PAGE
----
Written by Staff Writer
Hassan Mohamed, CNN
Just three years after Burundi’s president Pierre Nkurunziza called a snap election, won the election, and said he was leaving office, Burundi has erupted in violence. At least 300 people have died and 3 million have been forced to flee their homes.
“We got to a point of tipping the balance of power,” says Harri Lakatos , an associate professor of political science at the London School of Economics . “If there were three men in power, none of them wanted to give up their post and push a third one out. But then they got bored and power was no longer necessary.”
“There has never been a time when it was so easy to get rid of a president through coups,” he adds.
“These coups seem to be replacing a variety of resources by traditional strongmen. People are getting used to easy capture and quick change, including the same people that were elected or found themselves in the position earlier in the year,” Lakatos says.
Coup leaders are, like opposition leaders, “collectively bound to play some role” in the peace process that now seems set to only further the regime’s staying power, he says.
One of the most infamous examples of coups is in Guinea-Bissau, where the army ousted President Joao Bernardo Vieira in April 2016 in order to pursue, or take on, a rival political figure.
Next door in Mali, an uprising by Touareg separatists led to a coup by coup leaders in 2012, ultimately installing a military junta whose leadership is still in power.
Even when coups are high on the agenda, things rarely end as smoothly. In January 2017, the military in the African state of Mali carried out another coup. Malian soldiers were ordered to hold onto power by President Ibrahim Boubacar Keita after a military-backed elections board ran off people who voted for his rival.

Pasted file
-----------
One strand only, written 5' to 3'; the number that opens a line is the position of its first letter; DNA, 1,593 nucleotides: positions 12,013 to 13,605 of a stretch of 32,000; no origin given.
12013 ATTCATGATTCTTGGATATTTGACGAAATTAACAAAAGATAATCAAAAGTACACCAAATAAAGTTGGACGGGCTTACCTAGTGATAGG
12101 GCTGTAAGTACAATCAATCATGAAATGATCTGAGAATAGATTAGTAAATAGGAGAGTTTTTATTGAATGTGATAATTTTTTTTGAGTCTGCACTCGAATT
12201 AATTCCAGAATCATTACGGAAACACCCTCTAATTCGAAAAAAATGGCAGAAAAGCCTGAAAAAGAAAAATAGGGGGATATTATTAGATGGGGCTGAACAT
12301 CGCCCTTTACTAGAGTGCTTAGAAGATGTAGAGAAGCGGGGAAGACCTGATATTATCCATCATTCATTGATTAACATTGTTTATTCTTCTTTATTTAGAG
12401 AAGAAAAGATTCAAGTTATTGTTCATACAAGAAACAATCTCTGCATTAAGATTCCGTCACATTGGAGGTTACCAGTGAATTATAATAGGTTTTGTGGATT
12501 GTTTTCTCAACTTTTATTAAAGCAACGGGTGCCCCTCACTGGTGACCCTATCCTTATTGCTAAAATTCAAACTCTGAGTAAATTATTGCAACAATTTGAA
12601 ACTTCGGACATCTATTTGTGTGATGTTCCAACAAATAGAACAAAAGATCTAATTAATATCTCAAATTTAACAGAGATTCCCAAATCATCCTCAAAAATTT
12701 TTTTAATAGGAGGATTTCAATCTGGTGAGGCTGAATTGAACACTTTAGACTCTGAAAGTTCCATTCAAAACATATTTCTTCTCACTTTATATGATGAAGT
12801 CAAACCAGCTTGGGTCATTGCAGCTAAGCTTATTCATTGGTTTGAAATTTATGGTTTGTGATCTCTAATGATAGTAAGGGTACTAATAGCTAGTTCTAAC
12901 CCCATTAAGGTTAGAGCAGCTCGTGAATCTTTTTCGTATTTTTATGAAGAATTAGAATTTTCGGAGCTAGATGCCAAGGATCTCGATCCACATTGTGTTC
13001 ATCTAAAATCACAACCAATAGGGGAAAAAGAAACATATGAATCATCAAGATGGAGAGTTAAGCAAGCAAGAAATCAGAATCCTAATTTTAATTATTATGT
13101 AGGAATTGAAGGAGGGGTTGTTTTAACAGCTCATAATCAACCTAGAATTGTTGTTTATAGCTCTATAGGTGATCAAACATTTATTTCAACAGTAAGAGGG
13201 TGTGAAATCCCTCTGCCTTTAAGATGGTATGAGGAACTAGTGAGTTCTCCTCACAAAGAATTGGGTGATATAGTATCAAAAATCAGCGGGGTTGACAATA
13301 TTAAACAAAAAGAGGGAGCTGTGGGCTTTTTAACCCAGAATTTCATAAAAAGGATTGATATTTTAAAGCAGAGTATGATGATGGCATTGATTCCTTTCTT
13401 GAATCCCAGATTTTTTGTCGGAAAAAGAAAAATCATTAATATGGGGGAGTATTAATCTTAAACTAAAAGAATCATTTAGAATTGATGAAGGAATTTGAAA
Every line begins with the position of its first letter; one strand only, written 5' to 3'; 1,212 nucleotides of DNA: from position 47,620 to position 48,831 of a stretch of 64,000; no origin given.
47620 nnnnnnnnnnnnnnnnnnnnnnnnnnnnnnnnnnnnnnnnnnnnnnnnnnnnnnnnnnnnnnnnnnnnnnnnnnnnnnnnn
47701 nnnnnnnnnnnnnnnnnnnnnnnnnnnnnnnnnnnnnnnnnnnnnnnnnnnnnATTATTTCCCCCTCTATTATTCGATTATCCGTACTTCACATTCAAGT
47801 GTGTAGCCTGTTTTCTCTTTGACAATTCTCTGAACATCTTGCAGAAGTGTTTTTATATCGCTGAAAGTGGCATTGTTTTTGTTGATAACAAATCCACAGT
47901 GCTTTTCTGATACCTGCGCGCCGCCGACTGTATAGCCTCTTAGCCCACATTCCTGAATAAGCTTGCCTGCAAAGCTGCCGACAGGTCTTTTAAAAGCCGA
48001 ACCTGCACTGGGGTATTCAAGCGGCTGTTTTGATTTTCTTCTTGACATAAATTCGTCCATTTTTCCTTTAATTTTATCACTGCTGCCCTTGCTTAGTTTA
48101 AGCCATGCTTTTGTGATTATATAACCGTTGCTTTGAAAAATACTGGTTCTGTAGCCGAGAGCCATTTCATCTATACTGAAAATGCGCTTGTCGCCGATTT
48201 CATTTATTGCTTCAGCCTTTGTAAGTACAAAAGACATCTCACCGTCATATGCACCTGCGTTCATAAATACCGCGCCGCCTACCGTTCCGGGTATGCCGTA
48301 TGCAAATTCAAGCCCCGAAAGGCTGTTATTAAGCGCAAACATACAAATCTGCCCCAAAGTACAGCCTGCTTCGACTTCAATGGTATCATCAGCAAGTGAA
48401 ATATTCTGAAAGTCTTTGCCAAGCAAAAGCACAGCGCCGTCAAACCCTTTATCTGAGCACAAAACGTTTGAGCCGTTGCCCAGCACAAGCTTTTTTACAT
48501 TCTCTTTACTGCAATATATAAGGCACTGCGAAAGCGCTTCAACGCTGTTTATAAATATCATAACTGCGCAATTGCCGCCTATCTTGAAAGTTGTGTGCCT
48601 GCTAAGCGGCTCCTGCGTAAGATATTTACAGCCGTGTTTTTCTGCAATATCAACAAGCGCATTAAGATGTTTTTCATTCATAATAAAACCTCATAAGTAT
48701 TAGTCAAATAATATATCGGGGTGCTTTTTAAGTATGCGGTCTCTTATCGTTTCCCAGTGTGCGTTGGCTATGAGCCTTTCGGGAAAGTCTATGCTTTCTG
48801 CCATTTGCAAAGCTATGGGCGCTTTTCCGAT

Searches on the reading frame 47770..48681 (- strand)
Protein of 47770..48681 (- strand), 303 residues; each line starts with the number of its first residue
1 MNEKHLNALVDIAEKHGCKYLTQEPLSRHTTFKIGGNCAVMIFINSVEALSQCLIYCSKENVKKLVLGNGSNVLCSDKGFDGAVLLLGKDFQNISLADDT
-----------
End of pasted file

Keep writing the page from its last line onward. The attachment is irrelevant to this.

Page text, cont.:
Do coups foster democracy?
While democratic events following coups are rare, they are on the rise, say people like Dr. Catherine Melkman , of the Center for American Progress, a Washington think tank.
“In many ways, we saw the return of the counter-coup back in the early 2000s, until we got the Moamer Kadhafi revolution,” she says. “The spread of democracy was a bonus in terms of its broad appeal. Despite some bumps in the road, they are very much a strong development success.
“But you have seen very clearly with developments in Latin America how counter-coups have the capacity to hurt the democratic process, including the retrenchment of democracy in Venezuela,” she adds.
Cases of electoral fraud and violence that result in some electoral defeat can also lead to coups, say Melkman and others. “Political leadership by default is very common, and this has people in both foreign countries and in South Africa concerned,” she says.
A war around institutions
Dr. Chika Ayuba, a lecturer in the Department of International Relations at Nigeria’s University of Lagos, notes that coups often drive towards authoritarian rule that tends to weaken the institutions that hold the state together.
“You are seeing a kind of crossroad where people are really thinking about what kind of democracy we want, but they are not keen to take to the streets at all. The political class has managed to keep it pretty quiet,” she says.
“The definition of an ideal democracy isn’t necessarily the strongest or is there going to be this ‘fierce commitment to democracy,’ but that is the way the debate is headed,” she says.
Does democracy in Africa depend on these coups?
People like Melkman, Ayuba and Lakatos all suggest that coups don’t guarantee democracy, but they do boost certain type of democracy, and certainly reduce the institutional constraints that can inhibit democracies.